So far this week, along with the fashion flag bearing socialites Suzanne Rogers and Sylvia Mantella, designers captured the attention of: "One Big Happy" sitcom star Elisha Cuthbert at Soia & Kyo; "Orphan Black" star Amanda Brugel at Kania; musician FeFe Dobson at Rudsak and "Rookie Blue" star Rachael Ancheril at Farley Chatto's show.

CBC's "Strange Empire" star, the talented Cara Gee is the definitive "It Girl" with the most scheduled appearances at shows from Pink Tartan, to Klaxon Howl, Malorie Urbanovitch, Stephan Caras and Mikael D.

"Growing up in Bobcaygeon … watching fashion on television, it was my favourite thing. I could really escape into that world," Gee said at the Pink Tartan show. "Fashion is an art form that is really valuable and important and I really respect what these people do to make it come alive."

She discovered designer Caitlin Power at Toronto fashion week and wore her dramatic, low plunging red dress to the 2014 Canadian Screen Awards. Gee is also a fan of Toronto-based 3rd Floor Studio which specialized in Canadian designs.

With the media attention on celebrities, getting your work associated with the right star is key. Fashion is about exposure. It's no surprise that Vivienne Westwood hat-sporting musician Pharrell Williams will receive the CFDA Fashion icon of the year award in June.

Perhaps the best made-in-Canada example of the power of celebrity is when Duchess of Cambridge Kate Middleton wore her Canadian-made navy blue Smythe blazer like a uniform during her visit in 2011, launching the small company into the celebrity-sphere.

Still, if you are a small Canadian firm playing in the same space as a giant luxury firm such as LVMH, it doesn't hurt to level the playing field by having your clothes associated with celebrity.

Mackage, with relatively little promotion, have been at the forefront. More recently, Madonna was photographed in Switzerland on vacation wearing a Mackage fur collared jacket. Halle Berry, Blake Lively and Eva Mendes have been seen in Mackage as well.

Dahan will sometimes turn on the television and be reminded that the brand has become a small part of pop culture. Recently, "Law & Order SVU" star Markiska Hargitay wore one of her jackets.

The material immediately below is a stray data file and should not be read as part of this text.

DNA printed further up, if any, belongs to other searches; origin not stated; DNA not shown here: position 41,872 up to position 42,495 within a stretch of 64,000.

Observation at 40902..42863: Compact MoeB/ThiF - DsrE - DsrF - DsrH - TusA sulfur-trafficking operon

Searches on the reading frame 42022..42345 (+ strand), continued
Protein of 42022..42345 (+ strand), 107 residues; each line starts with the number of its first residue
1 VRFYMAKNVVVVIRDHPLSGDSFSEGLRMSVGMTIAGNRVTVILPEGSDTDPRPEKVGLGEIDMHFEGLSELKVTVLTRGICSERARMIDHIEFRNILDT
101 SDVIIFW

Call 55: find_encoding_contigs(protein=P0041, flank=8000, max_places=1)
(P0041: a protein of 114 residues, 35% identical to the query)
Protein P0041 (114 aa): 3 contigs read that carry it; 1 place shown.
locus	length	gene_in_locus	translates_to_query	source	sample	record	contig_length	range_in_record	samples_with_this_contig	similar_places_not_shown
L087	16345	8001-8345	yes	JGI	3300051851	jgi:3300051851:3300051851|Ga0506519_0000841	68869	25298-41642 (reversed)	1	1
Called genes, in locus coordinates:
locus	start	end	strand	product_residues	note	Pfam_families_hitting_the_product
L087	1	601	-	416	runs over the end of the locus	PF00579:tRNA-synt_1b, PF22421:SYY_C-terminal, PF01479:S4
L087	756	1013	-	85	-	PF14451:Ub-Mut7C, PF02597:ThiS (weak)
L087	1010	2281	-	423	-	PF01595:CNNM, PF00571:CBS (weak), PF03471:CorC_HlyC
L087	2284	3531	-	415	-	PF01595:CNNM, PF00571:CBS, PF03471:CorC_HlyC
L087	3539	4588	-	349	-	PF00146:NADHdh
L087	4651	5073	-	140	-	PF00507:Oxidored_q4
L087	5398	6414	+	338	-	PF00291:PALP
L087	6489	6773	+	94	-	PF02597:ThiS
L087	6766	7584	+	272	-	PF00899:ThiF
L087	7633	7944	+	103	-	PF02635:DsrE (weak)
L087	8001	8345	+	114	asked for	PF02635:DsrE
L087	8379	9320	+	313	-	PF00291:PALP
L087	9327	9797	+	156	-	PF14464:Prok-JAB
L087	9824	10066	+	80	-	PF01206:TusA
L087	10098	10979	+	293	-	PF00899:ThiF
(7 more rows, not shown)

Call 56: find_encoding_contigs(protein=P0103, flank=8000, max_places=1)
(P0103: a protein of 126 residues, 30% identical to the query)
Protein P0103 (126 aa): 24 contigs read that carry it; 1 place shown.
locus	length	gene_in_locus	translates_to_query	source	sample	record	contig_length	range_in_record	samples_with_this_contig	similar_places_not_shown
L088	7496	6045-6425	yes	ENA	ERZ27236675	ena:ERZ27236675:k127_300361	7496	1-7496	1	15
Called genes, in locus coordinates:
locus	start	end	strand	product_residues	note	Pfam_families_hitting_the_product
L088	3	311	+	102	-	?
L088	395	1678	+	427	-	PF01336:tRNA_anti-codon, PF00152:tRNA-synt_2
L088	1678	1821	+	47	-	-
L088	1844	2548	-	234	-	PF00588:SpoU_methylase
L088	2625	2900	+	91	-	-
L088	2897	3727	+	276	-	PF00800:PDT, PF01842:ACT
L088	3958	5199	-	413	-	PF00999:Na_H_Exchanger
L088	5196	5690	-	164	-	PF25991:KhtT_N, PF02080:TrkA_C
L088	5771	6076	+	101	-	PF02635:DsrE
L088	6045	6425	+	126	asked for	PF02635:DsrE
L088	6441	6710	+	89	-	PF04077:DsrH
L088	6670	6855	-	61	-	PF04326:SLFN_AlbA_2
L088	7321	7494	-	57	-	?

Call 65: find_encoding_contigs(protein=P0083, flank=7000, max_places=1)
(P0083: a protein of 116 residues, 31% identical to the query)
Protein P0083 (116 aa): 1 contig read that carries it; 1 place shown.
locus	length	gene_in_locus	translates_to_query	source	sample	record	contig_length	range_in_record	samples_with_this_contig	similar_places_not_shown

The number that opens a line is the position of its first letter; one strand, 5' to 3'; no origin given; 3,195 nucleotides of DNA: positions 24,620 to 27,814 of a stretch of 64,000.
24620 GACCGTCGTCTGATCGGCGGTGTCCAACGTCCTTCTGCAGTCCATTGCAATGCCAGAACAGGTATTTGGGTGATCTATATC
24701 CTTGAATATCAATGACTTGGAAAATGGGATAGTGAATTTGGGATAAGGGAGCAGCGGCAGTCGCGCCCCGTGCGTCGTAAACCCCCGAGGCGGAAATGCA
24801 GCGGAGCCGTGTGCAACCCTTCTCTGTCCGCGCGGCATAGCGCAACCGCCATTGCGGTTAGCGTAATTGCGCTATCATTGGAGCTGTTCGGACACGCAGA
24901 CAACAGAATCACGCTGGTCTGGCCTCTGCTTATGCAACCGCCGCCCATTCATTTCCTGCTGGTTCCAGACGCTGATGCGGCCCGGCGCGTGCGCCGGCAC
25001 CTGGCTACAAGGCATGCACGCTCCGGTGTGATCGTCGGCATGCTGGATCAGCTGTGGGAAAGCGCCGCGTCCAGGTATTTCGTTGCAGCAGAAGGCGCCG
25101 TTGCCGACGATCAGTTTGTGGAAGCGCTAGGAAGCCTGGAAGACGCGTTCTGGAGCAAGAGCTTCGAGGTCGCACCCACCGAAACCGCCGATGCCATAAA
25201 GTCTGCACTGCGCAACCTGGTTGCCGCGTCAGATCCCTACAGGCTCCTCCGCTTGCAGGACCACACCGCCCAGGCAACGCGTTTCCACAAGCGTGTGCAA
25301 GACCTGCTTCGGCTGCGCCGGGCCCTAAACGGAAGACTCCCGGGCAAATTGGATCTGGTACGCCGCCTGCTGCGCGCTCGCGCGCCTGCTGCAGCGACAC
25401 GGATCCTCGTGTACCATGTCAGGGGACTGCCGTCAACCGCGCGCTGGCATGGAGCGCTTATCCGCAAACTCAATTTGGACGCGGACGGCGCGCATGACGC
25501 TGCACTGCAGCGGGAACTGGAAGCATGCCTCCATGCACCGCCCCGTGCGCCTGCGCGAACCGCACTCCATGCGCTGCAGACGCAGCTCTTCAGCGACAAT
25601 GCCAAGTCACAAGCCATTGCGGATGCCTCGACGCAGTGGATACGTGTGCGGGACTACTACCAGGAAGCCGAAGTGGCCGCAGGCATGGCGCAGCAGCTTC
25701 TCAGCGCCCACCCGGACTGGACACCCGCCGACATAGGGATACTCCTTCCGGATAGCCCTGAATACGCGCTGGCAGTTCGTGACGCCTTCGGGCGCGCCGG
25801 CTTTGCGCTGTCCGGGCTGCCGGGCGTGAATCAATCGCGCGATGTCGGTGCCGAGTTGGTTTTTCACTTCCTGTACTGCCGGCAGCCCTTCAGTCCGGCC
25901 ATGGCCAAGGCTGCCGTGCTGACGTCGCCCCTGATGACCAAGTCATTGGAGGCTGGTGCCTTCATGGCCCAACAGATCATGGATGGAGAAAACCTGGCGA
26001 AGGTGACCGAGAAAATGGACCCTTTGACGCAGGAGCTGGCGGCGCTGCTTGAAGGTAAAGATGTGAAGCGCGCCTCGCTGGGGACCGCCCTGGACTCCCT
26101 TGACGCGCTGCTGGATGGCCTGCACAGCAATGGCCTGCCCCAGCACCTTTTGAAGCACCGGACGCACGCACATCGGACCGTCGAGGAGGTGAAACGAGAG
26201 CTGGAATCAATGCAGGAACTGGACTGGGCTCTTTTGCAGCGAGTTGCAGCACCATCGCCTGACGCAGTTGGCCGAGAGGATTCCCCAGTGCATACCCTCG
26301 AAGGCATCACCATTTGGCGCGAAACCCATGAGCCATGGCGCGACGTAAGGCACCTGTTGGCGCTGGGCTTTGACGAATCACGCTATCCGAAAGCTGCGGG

"I'm a huge fan of 'Law & Order' so it was great to see that she was wearing it on the show," says Dahan. "We still get really excited when we see someone in one of our creations. It's a real affirmation."

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08:23 Publié dans Mode | Tags : celebrity | Lien permanent | Commentaires (0)


Tokyo Fashion Week

Tokyo Fashion Week opened Monday on a floral, fairy tale-inspired note, as a popular brand from Thailand turned the catwalk into a labyrinth strewn with petals.


Organisers of the line-up chose Thai label Sretsis - “sisters” written backwards - for the opening display in the trendy Shibuya district, in a bid to underline Tokyo’s leading position in the Asian fashion scene.


With whimsical chiffon dresses, a fox-shaped hoodie-shawl and hand-crocheted fruit earrings, creative director Pim Sukhahuta told reporters after the show that she wanted to create “treasurable, not trendy, but timeless pieces”. “It’s my own imagined labyrinth,” she said of her Autumn/Winter 2015 collection, which is filled with “flowers, fruits, strawberries, grapes and strange monsters that are also friendly”.





The show heavily featured a large-scale “fantasy labyrinth” print on silk chiffon and a German-made wool-blend that looks like fur and is used in Steiff teddy bears.


“I like something young and cute and playful but at the same time with a more sophisticated sense,” she said, summing up the idea as “fairytales for grown-ups”.


Sukhahuta began designing clothes for her sisters, who are also involved in the Sretsis label, which launched in 2002. It is the first of 52 brands exhibiting at Tokyo this week, six of which are from outside Japan.


Akiko Shinoda, director of international affairs at Japan Fashion Week Organisation, said each brand featuring on the runway would be “completely different - there’s no one theme or concept”.


Tokyo Fashion Week is largely seen as a launchpad for edgy young designers, not yet attracting the big names seen at Milan, Paris, London and New York.


Established Japanese designers such as Yohji Yamamoto, Junya Watanabe and Rei Kawakubo, founder of Comme des Garcons, all show their collections in Paris.


Shinoda said Tokyo maintained its position at the helm of Asian fashion thanks to its strong street style, which is “edgy and punk”, but she warned that other regional centres were catching up.


“The Thai government has invested so much in fashion,” she told AFP, calling for more “incubation programmes” to develop new Japanese talent. “At the moment Tokyo is number one, but we have to keep up the effort.”

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09:24 Publié dans Mode | Tags : runway | Lien permanent | Commentaires (0)